LUMA also holds a permanent collection of art from diverse periods, cultures, and media, including representative pieces from LUMA’s temporary exhibits, with an emphasis on Illinois artists. Currently the collection holds art works by over 40 Illinois painters, sculptors, photographers, and printmakers.

LUMA also has mounted unique rotating exhibitions with themes addressing issues of social justice, global awareness, and environmental sustainability that often promote emerging/under-exhibited/minority artists. A recent example were the exhibitions “Everyday Englewood” and “Folded Map” that explored racial issues in our city by Chicago photographer Tonika Lewis Johnson. These exhibitions generated tremendous media attention and positive publicity for both the artist and Loyola University (see attached).

Educational programming related to the themes of Loyola’s mission (incorporating visual art, film, music, dance, lectures, panel discussions, artist talks and tours, drama and poetry readings, and workshops) has addressed both the university and broader Chicago community.

LUMA was fairly successful in securing grants for these endeavors.

History: LUMA opened in 2005 as an initiative by Loyola’s then-President Michael Garanzini, S.J. to enrich the downtown Water Tower Campus with a museum that would serve as an educational, cultural, and artistic asset for the city of Chicago, the university, and the prolific Chicago arts community. Through the efforts of Shirley Madigan, Loyola received a $7 million grant from the State of Illinois to create a cultural presence for Loyola University in the downtown area. At this time the Martin D’Arcy Collection was moved into the new, expanded museum space in Lewis Towers (about 30,000 total square feet, of which approximately 10,000 square feet is exhibition space).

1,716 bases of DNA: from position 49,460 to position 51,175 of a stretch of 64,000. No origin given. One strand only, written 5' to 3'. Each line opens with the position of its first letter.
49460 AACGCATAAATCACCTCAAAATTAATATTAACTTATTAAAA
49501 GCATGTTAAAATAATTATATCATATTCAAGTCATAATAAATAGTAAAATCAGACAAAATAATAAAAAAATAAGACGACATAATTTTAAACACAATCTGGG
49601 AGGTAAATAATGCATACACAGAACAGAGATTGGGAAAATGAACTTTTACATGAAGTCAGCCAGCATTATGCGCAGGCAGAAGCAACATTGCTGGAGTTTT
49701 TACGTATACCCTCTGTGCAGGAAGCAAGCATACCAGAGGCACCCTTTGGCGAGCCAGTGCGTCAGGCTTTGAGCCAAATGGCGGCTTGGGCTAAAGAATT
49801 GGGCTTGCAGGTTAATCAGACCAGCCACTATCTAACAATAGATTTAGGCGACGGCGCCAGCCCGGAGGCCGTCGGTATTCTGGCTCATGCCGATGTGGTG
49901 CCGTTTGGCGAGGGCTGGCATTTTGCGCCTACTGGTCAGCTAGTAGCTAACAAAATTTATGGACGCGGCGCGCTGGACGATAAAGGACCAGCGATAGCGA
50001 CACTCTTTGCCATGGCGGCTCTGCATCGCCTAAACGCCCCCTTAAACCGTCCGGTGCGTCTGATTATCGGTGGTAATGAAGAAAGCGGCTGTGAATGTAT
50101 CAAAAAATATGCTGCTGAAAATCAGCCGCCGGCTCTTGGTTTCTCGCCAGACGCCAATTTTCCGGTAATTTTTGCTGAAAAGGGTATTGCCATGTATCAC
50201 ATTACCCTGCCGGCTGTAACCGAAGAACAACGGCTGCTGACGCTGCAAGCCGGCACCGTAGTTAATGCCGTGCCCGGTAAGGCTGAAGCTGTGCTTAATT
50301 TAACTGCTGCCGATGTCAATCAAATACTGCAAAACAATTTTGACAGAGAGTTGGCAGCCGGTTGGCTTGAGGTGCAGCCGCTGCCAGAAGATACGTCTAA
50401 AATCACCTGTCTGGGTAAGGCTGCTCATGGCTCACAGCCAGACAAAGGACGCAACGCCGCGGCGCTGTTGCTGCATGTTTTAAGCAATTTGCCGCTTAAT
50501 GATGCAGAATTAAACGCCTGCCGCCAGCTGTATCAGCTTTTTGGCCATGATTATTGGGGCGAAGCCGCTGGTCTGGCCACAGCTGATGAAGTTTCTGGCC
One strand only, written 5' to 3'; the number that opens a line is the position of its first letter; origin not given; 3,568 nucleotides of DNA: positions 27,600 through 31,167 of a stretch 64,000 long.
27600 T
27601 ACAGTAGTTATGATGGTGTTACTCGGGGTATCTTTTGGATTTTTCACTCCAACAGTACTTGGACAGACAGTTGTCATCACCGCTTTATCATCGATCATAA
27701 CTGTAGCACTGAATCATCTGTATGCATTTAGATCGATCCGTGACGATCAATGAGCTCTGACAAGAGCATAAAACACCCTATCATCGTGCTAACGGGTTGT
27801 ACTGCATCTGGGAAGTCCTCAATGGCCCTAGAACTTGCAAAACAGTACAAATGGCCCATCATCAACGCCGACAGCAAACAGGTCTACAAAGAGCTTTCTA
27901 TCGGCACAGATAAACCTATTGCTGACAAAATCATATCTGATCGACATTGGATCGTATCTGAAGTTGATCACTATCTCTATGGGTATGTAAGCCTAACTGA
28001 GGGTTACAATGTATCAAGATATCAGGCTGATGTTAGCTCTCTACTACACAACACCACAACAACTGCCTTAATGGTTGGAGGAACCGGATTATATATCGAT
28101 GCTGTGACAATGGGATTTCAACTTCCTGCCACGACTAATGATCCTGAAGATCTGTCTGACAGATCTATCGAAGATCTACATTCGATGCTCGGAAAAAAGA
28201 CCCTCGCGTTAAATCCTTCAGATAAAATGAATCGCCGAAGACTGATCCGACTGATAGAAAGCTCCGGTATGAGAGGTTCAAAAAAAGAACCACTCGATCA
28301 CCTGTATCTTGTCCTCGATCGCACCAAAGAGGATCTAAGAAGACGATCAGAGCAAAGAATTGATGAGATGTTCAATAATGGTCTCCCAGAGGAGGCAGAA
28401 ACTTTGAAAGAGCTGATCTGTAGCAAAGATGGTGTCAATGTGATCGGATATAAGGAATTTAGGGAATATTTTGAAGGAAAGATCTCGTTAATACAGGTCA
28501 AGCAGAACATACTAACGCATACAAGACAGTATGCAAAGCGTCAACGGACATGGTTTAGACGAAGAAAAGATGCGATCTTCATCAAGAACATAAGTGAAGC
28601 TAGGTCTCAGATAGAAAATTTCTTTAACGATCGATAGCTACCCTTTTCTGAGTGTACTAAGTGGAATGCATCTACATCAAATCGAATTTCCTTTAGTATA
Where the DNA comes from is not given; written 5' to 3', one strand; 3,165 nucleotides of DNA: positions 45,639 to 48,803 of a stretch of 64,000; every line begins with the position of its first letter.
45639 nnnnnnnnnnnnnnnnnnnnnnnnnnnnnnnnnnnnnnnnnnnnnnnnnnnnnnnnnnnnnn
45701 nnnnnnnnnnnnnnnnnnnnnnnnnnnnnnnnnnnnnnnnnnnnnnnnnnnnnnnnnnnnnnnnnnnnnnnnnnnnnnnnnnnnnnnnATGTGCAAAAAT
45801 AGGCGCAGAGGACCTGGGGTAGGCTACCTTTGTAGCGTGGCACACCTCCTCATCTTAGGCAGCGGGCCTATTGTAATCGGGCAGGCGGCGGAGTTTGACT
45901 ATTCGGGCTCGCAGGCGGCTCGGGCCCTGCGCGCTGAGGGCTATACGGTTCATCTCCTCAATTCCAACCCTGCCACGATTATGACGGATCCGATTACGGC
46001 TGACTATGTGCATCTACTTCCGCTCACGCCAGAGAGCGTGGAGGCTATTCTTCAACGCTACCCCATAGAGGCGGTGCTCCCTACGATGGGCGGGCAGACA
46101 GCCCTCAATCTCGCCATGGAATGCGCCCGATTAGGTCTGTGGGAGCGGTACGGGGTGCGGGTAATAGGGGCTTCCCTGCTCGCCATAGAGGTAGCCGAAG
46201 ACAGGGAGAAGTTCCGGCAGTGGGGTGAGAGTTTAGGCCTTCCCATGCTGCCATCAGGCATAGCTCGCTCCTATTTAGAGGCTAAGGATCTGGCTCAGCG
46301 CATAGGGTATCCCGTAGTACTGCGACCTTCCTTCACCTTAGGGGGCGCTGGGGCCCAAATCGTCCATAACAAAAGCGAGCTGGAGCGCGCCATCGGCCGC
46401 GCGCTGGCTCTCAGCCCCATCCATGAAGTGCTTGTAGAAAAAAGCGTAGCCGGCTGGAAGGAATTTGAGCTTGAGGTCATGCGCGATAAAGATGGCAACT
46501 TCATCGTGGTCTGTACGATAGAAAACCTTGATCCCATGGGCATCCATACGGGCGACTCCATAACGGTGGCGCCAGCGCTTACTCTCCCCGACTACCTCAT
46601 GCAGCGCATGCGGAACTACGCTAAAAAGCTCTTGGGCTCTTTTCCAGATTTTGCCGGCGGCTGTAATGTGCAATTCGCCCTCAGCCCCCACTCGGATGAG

In 2013 LUMA received accreditation—the highest national recognition for a museum—from the American Alliance of Museums (AAM). AAM accreditation is the field’s primary vehicle for quality assurance and public accountability. Accreditation was desired by the administration at that time.

At the time of accreditation, the university informally committed funds necessary for the operations of LUMA from rental revenue generated by Lewis Towers retail tenants (specifically the Hershey’s Chocolate store) limited to $1 million annually. The average amount of rental income allocated from FY 2012-FY 2016 was around $854,000. However, once the Hershey’s income was earmarked for LUMA, new charges were levied by the University against LUMA’s budget for maintenance.